Flexibility describes changes in the size of the workforce, depending on short-term changes in market conditions. In tests of creativity, Flexibility is indicated by the number of different types of solutions produced.

In the psychology context, flexibility refers to the ability to adapt to changing circumstances and situations. It involves being open-minded, versatile, and able to adjust one's thinking or behavior as needed.

Examples of flexibility in psychology include:

  1. Cognitive flexibility: The ability to switch between different mental sets, adapt to new situations, and solve problems creatively.

  2. Emotional flexibility: The ability to regulate one's emotions and respond adaptively to different emotional situations.

  3. Behavioral flexibility: The ability to change one's behavior to fit different contexts or situations.

  4. Interpersonal flexibility: The ability to adapt to different communication styles and interact effectively with a diverse range of people.

  5. Occupational flexibility: The ability to switch between different jobs or career paths, adapt to new roles and responsibilities, and learn new skills as needed.

  6. Cultural flexibility: The ability to understand and appreciate different cultures and adapt to new cultural contexts.

Overall, flexibility is an important trait that can contribute to psychological resilience, personal growth, and success in various domains of life.

Related Articles

Sequential design at psychology-glossary.com■■■■■■■■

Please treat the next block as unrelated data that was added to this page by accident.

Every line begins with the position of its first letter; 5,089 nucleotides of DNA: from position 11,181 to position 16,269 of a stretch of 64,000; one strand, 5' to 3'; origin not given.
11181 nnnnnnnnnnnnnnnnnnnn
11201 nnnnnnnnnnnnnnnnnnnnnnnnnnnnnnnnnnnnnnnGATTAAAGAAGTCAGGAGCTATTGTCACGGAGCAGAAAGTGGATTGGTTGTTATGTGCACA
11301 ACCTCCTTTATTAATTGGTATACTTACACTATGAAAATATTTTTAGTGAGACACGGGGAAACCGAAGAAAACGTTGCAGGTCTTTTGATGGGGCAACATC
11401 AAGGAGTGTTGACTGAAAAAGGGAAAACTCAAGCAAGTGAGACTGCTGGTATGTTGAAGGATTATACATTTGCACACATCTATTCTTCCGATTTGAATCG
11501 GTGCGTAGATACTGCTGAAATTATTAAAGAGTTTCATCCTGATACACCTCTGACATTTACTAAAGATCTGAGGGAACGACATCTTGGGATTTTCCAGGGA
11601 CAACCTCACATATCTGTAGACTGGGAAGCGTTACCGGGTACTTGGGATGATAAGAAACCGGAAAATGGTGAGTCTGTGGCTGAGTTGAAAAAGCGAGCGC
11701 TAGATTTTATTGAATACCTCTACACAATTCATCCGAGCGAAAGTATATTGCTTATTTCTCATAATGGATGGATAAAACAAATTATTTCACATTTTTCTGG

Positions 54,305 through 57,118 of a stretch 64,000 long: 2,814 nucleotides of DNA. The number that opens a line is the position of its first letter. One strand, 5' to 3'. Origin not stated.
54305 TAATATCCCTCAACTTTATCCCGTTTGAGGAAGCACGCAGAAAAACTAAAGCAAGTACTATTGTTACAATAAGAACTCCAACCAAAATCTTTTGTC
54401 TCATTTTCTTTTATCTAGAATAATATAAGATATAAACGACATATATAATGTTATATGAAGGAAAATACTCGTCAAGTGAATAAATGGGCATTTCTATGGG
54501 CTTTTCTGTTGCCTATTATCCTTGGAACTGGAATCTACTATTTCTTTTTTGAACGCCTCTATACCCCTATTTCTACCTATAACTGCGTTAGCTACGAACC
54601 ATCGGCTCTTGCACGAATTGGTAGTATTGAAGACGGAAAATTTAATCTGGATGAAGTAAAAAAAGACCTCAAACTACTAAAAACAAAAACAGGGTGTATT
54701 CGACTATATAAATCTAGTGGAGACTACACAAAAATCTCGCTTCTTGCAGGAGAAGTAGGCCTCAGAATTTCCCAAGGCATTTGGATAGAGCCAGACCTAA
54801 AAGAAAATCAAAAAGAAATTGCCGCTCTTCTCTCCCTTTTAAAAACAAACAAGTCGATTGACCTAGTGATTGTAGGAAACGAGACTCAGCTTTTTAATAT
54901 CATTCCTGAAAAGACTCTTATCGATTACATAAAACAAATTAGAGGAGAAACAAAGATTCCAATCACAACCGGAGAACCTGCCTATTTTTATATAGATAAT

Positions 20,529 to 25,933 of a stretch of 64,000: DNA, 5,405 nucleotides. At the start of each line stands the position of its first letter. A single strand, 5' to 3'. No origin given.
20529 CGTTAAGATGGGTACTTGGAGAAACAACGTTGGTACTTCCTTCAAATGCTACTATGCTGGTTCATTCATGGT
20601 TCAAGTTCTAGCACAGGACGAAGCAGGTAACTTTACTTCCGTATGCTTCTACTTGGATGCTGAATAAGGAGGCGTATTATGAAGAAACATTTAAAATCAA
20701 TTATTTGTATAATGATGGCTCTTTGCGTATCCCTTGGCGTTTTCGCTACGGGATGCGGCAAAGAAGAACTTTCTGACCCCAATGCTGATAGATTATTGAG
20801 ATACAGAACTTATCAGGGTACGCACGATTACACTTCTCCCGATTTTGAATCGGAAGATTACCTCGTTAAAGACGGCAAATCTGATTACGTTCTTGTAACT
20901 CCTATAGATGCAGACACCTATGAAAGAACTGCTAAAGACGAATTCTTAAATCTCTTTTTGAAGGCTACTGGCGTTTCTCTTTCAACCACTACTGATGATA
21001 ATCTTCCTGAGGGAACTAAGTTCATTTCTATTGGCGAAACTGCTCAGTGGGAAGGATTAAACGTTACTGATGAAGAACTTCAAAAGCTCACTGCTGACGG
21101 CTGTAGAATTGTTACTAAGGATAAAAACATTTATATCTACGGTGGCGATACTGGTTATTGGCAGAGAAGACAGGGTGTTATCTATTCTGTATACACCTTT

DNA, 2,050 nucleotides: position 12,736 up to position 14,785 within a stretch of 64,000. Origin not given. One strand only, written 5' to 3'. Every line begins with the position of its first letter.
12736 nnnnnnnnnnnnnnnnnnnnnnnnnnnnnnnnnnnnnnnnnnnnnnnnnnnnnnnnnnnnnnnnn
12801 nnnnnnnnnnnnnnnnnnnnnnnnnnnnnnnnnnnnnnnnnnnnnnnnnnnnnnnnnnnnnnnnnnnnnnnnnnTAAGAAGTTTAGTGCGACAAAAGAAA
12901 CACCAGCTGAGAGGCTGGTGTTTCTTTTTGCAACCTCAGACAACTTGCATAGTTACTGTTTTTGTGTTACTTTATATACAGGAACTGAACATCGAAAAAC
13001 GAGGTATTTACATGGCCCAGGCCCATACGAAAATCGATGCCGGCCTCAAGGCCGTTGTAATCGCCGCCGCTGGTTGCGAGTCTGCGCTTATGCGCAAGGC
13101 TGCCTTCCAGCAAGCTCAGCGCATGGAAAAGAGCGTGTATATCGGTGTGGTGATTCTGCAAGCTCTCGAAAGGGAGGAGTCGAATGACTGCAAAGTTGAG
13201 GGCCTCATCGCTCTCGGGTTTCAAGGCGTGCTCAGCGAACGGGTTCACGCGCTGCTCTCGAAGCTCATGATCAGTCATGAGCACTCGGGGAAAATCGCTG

Sequential design refers to combination of cross-sectional and longitudinal designs involving repeated . . . Read More
Autoplastic adaptation at psychology-glossary.com■■■■■■■■
Autoplastic adaptation refers to that form of adjustment which results from changes within an individual . . . Read More
Boundary conditions at psychology-glossary.com■■■■■■■■
Boundary conditions refer to the necessary conditions to produce a phenomenon, or the conditions required . . . Read More
Subtraction at psychology-glossary.com■■■■■■■■
Subtraction in the Psychology Context:In psychology, subtraction is not a mathematical operation but . . . Read More
Doctrine of specificity at psychology-glossary.com■■■■■■■■
Doctrine of specificity refers to a viewpoint shared by many social-learning theorists that holds that . . . Read More
Creativity at psychology-glossary.com■■■■■■■
Creativity is defined as the ability to generate novel solutions to problems. A trait characterized by . . . Read More
Draft at psychology-glossary.com■■■■■■■
Draft: The term "draft" refers to a preliminary or rough version of a plan, thought, or piece of writing. . . . Read More
Neural at psychology-glossary.com■■■■■■■
Neural that which is related to the nervous system of the nervous system In psychology, "neural" refers . . . Read More
Prenatal at psychology-glossary.com■■■■■■■
Prenatal means "before birth" In the psychology context, prenatal refers to the period of time before . . . Read More
Revision at psychology-glossary.com■■■■■■■
Revision in the context of psychology refers to the process of reevaluating and making changes to one's . . . Read More